Amazon hacks your homeflow

amazon-dash-button-details-2Amazon just announced a new product called the Dash button. Basically, it is a button with a label like Tide or Cottonelle, connected to the internet and available only to Amazon Prime members (you know, the subscription that gives you free shipping). When you need to buy the thing associated with the button, you press the button and a fresh supply turns up at your house a couple of days later.

Its usefulness to the consumer is obvious. You are sitting on the commode, notice you are running low on toilet paper and rather than having to fiddle with your phone (even if you have it there), you press the Cottonelle button and you are done. The same applies to all manner of products, from laundry detergents to sparkling soda. Currently, 255 products are available with a button, and Amazon didn’t reveal what criteria determines which items will get one.

What’s in it for Amazon is also obvious. This is yet another reason to join Prime and another reason to order stuff without thinking too hard about it. For instance, it will appeal to people who don’t shop around for toilet paper deals. Amazon likes those people. Moreover, it seems to be closely related to Amazon’s core business, unlike recent failed efforts like Echo and Fire Phone.

What is more interesting about all of this is what it means for the so-called Internet of Things. This phrase has been around for a few years and was supposed to be the next big thing – connecting physical objects to the internet and allowing unspecified wonders to take place.

There has long been envisaged a WiFi-connected fridge that would work out what you are low on, or what has expired, and relay that information to you without the need to open the door. Then there were the connected toasters or coffee makers than could automatically ensure your breakfast is ready when you get downstairs. Suffice it to say, this new connected world hasn’t quite happened.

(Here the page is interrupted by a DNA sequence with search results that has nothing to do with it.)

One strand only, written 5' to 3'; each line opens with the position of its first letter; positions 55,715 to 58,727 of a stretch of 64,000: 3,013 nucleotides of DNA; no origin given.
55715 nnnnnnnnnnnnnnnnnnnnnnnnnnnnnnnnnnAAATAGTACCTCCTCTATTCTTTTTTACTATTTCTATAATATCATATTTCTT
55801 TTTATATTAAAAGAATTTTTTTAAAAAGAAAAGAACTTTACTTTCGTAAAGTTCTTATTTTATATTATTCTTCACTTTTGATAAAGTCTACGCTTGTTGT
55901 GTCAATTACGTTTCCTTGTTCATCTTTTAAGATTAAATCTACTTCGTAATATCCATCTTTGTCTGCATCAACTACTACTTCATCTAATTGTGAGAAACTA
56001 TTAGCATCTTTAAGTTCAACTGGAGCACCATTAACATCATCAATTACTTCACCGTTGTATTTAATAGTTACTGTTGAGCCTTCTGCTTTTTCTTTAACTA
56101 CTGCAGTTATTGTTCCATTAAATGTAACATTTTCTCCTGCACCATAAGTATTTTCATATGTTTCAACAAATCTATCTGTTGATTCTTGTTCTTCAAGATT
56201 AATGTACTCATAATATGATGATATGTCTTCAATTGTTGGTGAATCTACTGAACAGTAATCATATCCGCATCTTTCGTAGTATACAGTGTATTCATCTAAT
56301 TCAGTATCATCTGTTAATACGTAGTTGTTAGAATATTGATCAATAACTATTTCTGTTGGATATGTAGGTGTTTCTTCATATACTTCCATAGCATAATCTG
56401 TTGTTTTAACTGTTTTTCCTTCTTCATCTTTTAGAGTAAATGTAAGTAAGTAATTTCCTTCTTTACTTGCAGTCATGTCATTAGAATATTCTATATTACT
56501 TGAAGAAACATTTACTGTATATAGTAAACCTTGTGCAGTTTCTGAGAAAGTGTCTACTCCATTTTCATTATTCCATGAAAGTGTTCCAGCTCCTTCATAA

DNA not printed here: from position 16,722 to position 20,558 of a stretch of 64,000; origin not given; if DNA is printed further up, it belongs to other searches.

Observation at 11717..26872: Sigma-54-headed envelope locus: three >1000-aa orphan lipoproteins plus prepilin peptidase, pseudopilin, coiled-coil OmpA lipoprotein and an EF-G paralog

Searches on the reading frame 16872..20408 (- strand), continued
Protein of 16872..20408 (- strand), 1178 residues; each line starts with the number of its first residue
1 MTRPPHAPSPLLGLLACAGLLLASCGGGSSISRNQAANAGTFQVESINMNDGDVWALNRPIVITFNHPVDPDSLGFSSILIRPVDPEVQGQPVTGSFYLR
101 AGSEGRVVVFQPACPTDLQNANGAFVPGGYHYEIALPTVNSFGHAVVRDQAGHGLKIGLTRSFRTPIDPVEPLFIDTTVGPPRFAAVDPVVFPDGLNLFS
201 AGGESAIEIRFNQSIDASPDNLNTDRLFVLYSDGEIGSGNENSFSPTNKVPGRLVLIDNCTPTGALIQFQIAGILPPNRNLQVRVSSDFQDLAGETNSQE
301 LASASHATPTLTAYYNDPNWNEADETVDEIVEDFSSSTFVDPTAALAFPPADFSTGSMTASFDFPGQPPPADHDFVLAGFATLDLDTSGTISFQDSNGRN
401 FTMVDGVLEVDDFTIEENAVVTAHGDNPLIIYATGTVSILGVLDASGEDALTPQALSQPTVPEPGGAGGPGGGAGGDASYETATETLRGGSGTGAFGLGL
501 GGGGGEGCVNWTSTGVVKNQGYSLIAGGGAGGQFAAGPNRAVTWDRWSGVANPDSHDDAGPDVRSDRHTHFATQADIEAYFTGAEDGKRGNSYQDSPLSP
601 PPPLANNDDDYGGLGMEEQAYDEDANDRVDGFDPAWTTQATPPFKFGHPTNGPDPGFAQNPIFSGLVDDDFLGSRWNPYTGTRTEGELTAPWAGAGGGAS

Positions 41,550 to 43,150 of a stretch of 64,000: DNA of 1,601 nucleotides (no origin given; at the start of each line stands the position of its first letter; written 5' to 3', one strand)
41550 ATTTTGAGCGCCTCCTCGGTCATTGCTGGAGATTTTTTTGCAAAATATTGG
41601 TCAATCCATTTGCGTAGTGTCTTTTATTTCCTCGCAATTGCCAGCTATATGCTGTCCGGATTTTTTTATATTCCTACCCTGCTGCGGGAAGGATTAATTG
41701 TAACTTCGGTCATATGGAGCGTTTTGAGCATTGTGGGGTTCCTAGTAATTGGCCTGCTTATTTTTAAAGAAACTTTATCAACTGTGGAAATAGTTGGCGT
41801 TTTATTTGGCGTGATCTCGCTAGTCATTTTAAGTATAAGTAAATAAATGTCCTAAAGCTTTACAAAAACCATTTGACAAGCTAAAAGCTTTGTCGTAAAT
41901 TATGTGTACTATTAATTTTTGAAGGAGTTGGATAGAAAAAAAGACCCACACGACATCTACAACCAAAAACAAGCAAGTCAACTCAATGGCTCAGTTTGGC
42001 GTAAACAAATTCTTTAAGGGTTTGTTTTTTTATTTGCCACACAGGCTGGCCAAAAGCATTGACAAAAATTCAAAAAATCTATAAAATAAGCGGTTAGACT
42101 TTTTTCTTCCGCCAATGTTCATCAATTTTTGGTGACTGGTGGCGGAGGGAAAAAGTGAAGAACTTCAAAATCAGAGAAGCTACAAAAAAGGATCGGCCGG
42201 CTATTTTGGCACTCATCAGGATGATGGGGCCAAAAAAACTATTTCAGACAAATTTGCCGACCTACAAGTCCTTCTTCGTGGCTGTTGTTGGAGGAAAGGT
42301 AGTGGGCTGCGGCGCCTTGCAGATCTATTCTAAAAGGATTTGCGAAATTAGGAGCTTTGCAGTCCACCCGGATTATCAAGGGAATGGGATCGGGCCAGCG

Where it has been more successful is in cameras you can place somewhere in your house and occasionally look in on pets or children. It has also been successful for things like thermostats (most notably the Nest, which was bought by Google for around US$3 billion last year) that can learn your behavior and preferences and adjust the temperature depending on the weather and other factors.

Unlike the connected toaster, these devices have something important in common: they don’t require you to do much. Specifically, they don’t require you to change your routine or “homeflow” (a word I’m coining here that is the equivalent of workflow in software development). The idea is that people have routines as to how they juggle tasks. Software can slot into that routine (like checking your email or twitter). The same is true of home routines.

The Dash will, I believe, become the main example of this. It is homeflow-oriented and designed to cut out a ton of stuff. Consider what we have to do now with regard to toilet paper:

  1. notice that toilet paper is low (in the bathroom)